Beyond those obvious characteristics, the film is also an exquisitely crafted mystery. I actually see some influence from The Ring, which just adds more credibility to the legacy of that film (as if it needs it). But the way that the detectives analyze the different images from the precogs’ visions and then try to determine from where they originate is very reminiscent of Naomi Watts’s Rachel doing the same with Samara’s cursed video tape. While I love everything about Minority Report, what I love the most is that when I first saw the film, I never knew what was going to happen next. Just when one thinks that Spielberg and Dick are all out of surprises, there are two more right around the corner. And, I’ll repeat: they all make sense. Not a single one is there without character motivation and storyline justification.
Spielberg also understands the importance of restraint. Too often, storytellers ask for too much suspension of disbelief, requiring audiences to buy into ideas such as moon colonization occurring just six years in the future or possibly fully realized human cloning by next March, with everyone simply adapting to it, instantaneously. While Minority Report takes place far enough in the future to accept some significant technological advancement, the people are still people. They still drink Aquafina, they still shop at the Gap, and they still watch COPS on Fox (complete with “Bad Boys” theme song). More importantly than all of that, the people in 2054 all still have the same priority that people have always had: self-preservation. Minority Report isn’t a film about futuristic people; it’s a film about regular people struggling to adapt to and cope with futuristic technology.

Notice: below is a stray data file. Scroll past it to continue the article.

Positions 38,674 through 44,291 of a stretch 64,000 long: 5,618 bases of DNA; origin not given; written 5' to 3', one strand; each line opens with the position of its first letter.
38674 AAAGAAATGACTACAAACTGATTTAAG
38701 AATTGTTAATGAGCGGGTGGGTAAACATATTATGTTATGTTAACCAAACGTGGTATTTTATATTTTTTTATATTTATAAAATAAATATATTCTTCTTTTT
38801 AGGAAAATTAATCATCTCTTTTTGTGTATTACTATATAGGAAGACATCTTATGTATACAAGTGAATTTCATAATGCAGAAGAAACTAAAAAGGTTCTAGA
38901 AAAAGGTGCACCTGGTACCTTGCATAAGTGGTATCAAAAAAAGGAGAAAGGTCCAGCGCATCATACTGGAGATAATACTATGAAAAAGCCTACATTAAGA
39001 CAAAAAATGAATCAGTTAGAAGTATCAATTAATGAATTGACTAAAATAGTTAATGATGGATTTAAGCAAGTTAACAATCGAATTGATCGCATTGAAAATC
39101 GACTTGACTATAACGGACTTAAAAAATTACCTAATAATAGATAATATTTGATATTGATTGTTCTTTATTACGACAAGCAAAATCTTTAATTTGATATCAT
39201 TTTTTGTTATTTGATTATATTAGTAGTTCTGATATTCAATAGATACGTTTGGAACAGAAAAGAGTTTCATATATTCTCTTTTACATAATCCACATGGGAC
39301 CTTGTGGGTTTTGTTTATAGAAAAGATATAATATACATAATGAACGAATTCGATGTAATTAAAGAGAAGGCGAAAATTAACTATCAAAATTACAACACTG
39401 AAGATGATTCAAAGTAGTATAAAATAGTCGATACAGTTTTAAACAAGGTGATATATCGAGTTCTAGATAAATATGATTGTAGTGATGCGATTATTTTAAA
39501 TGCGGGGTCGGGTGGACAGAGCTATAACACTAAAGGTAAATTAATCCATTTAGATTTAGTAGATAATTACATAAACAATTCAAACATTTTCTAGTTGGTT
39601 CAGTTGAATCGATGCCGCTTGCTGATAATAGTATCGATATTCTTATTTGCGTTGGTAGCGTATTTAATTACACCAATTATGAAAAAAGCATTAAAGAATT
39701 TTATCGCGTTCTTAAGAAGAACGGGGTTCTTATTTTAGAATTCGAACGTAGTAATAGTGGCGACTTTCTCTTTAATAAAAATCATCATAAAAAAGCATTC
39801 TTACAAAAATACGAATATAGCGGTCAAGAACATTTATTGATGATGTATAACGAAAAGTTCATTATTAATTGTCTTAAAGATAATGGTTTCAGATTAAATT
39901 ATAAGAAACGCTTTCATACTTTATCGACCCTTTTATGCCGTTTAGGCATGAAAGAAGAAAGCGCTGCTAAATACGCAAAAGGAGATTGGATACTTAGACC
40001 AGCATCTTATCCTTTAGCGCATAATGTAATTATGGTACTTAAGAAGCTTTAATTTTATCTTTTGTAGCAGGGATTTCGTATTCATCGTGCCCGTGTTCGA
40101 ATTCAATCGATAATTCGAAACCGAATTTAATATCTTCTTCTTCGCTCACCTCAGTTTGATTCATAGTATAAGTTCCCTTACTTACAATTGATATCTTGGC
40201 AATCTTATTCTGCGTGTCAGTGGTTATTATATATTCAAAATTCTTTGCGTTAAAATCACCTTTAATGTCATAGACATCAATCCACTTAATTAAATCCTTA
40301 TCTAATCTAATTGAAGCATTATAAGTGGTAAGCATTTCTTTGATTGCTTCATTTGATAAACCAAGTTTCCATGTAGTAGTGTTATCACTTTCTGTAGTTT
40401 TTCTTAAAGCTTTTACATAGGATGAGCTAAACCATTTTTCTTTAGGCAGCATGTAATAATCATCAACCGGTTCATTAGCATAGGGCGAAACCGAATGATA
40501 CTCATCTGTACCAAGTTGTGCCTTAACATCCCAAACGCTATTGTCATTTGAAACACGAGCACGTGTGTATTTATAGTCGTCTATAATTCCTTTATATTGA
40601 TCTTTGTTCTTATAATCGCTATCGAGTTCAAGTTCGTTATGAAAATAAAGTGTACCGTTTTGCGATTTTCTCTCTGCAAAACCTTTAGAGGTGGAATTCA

Technically, if one wishes to nitpick, I suppose Minority Report isn’t perfect. There’s one scene where Cruise’s Anderton pulls himself up from a near-fatal fall without truly having anything with which to gain purchase. And at another point, he uses a disguise that just looks like poor movie makeup rather than a convincing concealment. But that’s pretty much it. That’s all I have as far as criticisms go. And that’s about as benign as flaws get. The truth is that Steven Spielberg’s Minority Report is a modern science-fiction classic that deserves much more recognition than it gets in today’s film circles. I’ll even go so far as to declare it an outright masterpiece. It’s one of Spielberg’s best films (take that in for a moment), it’s one of Cruise’s best films (maybe his very best), and it’s one of the greatest science-fiction films of all-time. The brilliant story and script, Spielberg’s flawless execution, Cruise’s charisma and presence, the ethical implications behind the law-enforcement methods, and the always-fun philosophical and logistical conundrums that surround the fate-versus-free-will discussion all combine to deliver a mind-blowing viewing experience that still excites and resonates over fifteen years later.